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What is energy know-how, and how can it be shared and acquired?

Panel: 9. Dynamics of consumption

This is a peer-reviewed paper.

Kevin Burchell, University of Westminster, United Kingdom
Ruth Rettie, Kingston University, United Kingdom
Tom C Roberts, Kingston University, United Kingdom


Our aim in this short paper is to contribute to conceptual, practical and policy discussions about the role of householder knowledge in the context of policy ambitions to reduce domestic energy consumption. More specifically, we are interested in the characteristics of this knowledge, the ways in which householders acquire such knowledge, and the kinds of activities and policies that might support this. Within this context, literacy approaches emphasise factual knowledge, cognitive reasoning, and ideal attitudes and behaviours; within this mainstream approach, education and communications are key policy recommendations. In contrast, know-how approaches are critical of literacy approaches and emphasise practical skills, experience and guidance. Key policy recommendations focus on tailored guidance delivered through activities such as demonstration homes and home audits. Smart Communities was a community action and action research project on energy demand reduction. The activities in the project drew on both literacy and know-how approaches, and the research methods focussed on in-depth interviews, a survey and informal interactions with project participants and partners. The project strongly supports the views that are expressed in the know-how literature, but also highlights the practical challenge of scaling-up activities such as home visits. Meanwhile, approaches that drew on literacy approaches produced less change, but were easier to implement at scale. In our discussion, we raise the need for know-how approaches to be more adequately supported in policy, and the need to investigate and experiment with novel approaches that would allow these activities to be scaled-up. In support of these objectives, we present a concise expression of the concept of 'energy know-how'. In addition, we suggest that the know-how literature is perhaps overly critical of the literacy approach, and we discuss some ways in which literacy approaches can be more effective.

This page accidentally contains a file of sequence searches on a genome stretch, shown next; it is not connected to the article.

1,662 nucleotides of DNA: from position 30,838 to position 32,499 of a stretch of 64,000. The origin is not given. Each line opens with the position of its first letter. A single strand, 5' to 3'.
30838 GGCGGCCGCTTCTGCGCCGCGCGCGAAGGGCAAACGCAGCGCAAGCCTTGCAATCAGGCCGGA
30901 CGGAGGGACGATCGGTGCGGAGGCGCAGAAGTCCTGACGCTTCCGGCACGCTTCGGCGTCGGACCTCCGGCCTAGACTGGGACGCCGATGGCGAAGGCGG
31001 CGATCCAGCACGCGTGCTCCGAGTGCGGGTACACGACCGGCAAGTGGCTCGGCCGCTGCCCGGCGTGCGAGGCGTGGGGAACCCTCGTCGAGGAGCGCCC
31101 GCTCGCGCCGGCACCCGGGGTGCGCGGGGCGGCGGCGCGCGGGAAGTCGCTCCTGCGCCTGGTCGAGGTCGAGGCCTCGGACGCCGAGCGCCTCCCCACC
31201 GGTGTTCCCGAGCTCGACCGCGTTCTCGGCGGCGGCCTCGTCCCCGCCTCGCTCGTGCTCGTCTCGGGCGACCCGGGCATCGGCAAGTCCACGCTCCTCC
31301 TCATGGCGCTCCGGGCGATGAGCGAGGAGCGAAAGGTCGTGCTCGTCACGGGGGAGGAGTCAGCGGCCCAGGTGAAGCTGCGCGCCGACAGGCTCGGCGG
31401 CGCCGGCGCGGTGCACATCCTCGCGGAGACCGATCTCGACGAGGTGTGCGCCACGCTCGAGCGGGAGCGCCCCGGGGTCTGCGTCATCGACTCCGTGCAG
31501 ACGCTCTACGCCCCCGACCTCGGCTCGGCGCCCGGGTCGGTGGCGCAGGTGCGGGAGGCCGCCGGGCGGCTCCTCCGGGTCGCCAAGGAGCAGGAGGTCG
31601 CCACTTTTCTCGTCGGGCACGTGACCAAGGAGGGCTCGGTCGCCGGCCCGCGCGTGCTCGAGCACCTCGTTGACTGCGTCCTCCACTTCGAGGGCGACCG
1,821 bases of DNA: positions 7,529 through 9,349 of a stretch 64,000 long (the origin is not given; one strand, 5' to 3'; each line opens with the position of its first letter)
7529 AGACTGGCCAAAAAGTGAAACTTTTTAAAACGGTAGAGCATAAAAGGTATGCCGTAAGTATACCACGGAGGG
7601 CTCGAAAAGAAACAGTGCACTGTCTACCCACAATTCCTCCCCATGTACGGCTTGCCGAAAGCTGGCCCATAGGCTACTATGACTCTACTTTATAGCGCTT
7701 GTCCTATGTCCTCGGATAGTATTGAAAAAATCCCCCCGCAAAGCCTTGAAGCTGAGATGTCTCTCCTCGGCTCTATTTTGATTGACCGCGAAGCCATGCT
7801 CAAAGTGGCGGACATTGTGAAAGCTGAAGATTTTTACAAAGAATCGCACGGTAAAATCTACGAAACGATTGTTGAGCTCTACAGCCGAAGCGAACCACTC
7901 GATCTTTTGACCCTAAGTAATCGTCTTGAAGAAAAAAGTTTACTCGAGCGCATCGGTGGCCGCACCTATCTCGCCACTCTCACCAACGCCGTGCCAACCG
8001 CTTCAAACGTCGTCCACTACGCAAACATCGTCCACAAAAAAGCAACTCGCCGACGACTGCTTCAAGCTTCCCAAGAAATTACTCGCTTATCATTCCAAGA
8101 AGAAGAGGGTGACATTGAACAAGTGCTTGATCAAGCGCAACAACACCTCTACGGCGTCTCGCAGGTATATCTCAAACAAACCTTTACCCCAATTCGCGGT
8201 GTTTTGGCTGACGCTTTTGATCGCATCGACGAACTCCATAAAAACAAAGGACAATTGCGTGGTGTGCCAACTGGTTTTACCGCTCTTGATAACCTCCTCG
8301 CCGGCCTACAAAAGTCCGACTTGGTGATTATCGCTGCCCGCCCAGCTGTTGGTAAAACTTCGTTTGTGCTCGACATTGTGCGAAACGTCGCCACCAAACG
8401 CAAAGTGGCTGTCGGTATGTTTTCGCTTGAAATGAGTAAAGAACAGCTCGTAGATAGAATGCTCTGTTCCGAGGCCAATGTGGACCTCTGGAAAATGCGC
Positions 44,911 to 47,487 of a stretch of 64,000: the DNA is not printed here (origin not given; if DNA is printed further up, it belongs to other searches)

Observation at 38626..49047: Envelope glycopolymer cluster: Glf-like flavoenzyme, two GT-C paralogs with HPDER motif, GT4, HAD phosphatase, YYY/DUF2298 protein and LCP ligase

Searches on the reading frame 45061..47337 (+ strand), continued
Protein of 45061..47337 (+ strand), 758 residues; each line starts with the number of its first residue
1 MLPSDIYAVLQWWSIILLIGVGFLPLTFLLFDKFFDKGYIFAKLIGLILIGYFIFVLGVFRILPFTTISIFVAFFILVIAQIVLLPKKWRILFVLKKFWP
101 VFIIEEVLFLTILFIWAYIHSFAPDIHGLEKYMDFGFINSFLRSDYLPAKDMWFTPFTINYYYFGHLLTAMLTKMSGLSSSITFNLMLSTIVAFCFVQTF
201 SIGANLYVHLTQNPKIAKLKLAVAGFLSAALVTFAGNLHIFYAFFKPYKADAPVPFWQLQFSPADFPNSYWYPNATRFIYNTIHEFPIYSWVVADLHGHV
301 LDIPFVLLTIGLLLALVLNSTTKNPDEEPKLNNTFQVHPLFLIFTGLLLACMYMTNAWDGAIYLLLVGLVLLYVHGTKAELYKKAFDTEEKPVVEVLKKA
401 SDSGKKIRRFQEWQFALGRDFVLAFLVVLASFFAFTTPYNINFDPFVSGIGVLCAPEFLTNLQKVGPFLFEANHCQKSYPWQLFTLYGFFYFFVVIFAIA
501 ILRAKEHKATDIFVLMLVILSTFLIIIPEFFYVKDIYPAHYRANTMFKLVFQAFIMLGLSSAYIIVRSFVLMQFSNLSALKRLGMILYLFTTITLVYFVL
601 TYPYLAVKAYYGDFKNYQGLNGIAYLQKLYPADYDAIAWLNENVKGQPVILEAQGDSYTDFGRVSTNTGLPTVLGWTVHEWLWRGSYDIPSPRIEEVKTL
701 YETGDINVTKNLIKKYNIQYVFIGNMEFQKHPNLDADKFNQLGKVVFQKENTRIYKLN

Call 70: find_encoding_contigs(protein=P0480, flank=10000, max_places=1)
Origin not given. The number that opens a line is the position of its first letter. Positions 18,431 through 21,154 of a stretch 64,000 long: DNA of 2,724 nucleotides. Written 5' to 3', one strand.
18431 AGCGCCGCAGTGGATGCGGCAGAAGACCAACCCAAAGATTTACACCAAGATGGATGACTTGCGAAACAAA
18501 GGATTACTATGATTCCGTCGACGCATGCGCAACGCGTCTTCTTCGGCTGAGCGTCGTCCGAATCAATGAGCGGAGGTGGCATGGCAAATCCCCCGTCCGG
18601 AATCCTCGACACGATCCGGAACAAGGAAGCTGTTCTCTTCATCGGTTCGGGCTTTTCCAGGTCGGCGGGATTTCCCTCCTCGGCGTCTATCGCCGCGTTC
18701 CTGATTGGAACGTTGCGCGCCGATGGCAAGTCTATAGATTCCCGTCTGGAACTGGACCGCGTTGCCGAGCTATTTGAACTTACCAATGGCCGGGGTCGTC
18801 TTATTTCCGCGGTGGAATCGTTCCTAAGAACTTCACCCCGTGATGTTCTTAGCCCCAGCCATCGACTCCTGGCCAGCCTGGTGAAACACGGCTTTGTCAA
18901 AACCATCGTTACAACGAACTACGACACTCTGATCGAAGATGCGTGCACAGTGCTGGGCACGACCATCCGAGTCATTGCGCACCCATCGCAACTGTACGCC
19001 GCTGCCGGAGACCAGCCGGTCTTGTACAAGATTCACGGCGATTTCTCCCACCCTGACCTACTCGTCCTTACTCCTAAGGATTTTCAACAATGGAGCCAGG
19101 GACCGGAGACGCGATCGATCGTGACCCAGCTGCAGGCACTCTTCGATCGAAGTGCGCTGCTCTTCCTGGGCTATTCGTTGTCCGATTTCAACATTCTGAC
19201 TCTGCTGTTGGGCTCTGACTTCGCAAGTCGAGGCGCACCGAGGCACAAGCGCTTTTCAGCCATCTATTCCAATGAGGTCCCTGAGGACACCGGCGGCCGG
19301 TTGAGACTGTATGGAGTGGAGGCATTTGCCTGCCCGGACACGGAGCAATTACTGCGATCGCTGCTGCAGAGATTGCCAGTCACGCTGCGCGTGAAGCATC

Download this presentation as pdf: 9-048-15_Burchell_pre.pdf

Download this paper as pdf: 9-048-15_Burchell.pdf